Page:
Are you providing support materials to your new clients?
I don’t mean Sales support materials, I mean doing-business-with-us-after-you-buy support materials.
Smart salespeople in the world of traditional Media (Radio, TV, Print) will sometimes warn their clients (especially clients who are first-time advertisers) that as soon as their ads begin to run, they should expect to get calls from every other media seller in town. This is because most media sellers get their leads by listening and watching for companies who are buying advertising from competing media properties and then try to steal away the business (usually with such advanced and imaginative techniques as offering a lower price.)
The simple step of preparing the new advertiser to not only expect those calls, but also arming them with appropriate responses, has saved many accounts from going over to a competitor. The advertiser wasn’t caught off-guard and was mentally prepared with a response that reinforced their commitment to the current advertising campaign and the decision they made to invest their dollars with the original media company. While this is (mostly) an act of self-preservation masked as looking out for the client, it is still a valid approach — Media just needs to formalize the strategy and take it further.
Why not also provide solid insights into the fact advertising takes time. New advertisers can’t expect an audience of people who have never heard of them before to rush the store with wallets out. And how about being honest with regard to the fact and that sometimes an advertiser might be better off investing a smaller marketing budget elsewhere if they are unable to invest the capital required to influence a media-based audience (which gets harder and harder to do every day)?
It’s possible that some (or even all) of this advice is being provided verbally at different points during sales conversations with the prospect, but there is no “doing business with us” manual that is being given to the client after they sign the contract. I know of many cases where the media salesperson has ceased to visit, advise, or call the client at all (until it’s time to sign the renewal, of course!)
Providing a printed and bound manual (a PDF copy is second best) of what to expect now that a client is working with your company and has an active advertising campaign (and how to get the best results from both) would stand out among all the lip service and excuses that usually come after.
The Media industry isn’t the only one which could benefit from this approach.
Why not be the first to create your company’s “So Now What?” Manual? Give this manual to the client immediately upon signing the contract to do business with you (or send it to them less than 24-hours after the agreement takes place).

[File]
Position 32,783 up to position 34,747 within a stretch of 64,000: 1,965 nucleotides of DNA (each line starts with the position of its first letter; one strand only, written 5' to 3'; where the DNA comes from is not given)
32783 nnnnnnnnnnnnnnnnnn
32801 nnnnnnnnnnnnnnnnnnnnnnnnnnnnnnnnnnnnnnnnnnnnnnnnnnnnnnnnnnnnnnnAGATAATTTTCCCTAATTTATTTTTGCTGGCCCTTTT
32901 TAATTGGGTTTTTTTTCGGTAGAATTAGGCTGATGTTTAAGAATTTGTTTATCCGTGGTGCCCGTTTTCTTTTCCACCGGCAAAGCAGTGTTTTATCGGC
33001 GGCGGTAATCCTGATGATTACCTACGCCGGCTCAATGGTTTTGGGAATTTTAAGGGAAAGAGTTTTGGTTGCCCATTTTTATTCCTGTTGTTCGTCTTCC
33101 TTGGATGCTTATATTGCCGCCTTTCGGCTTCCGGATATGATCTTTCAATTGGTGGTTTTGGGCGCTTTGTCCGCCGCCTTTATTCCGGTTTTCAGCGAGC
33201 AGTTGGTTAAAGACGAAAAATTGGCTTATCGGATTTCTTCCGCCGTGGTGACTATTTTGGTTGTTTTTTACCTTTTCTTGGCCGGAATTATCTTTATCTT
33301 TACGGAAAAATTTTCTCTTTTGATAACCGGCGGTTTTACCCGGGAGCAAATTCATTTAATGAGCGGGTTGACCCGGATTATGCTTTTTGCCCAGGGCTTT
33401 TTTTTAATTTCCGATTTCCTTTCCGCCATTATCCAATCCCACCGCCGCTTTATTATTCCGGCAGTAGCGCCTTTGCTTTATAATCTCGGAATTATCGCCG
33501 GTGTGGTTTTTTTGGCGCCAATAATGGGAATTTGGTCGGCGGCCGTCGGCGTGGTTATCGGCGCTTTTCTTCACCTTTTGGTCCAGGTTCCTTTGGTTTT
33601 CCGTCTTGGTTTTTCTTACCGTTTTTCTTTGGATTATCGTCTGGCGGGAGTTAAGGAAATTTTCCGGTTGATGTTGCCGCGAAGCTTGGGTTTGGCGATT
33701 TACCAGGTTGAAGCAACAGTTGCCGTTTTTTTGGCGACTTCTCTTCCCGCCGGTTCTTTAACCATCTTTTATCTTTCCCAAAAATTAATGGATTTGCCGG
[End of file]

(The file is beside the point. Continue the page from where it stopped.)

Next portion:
Your “So Now What?” Manual should include the following:
- Signed service standards
A personally signed commitment to deliver a superior level of service. (Did I mentioned signed?)
- Contact information
The best way to get hold of you (and how to escalate the issue to your boss if you’re not available) when something goes wrong. Note: that’s When, not If, because things will go wrong. Including your personal mobile and home phone numbers.
- Response process
Outline your process for responding and reacting to problems: Calls returned within X-amount of time. Solutions provided within X-amount of time. Your customer won’t care what happened or how it happened until they know how soon it will be fixed. However, once you’ve resolved the urgent issues will you need to have a solution ready for preventing this situation from happening again.
- Answers to Frequently Asked Questions
Include a FAQ section. You get the same 10 questions over and over again. Anticipate future clients will ask the same ones and provide those answers in advance.
- More answers
Answers to questions they should ask. Include answers for the questions clients ought to be asking you — how long a product lasts, maintenance and care tips, resale value, productivity advice, training information, complementary services and products, etc.
- Support materials
Include operation checklists, setup procedures, a place to enter serial numbers and model numbers, the number for your customer care representatives, contact information for other customers using the same product/service to encourage peer-to-peer support (with their permission, of course), links to an online library of ongoing support materials and a growing knowledge database.
The list above is just a short list to get you started.
You know your specific product or service better than anyone else. Do your clients the service of sharing your insights and knowledge openly and freely and before they have to ask. A “So Now What” Manual like the one recommended above will go a long way toward establishing you as a solid resource and helpful consulting expert, rather than the typical order-taking salesperson who only sniffs around when there is the scent of an order in the air.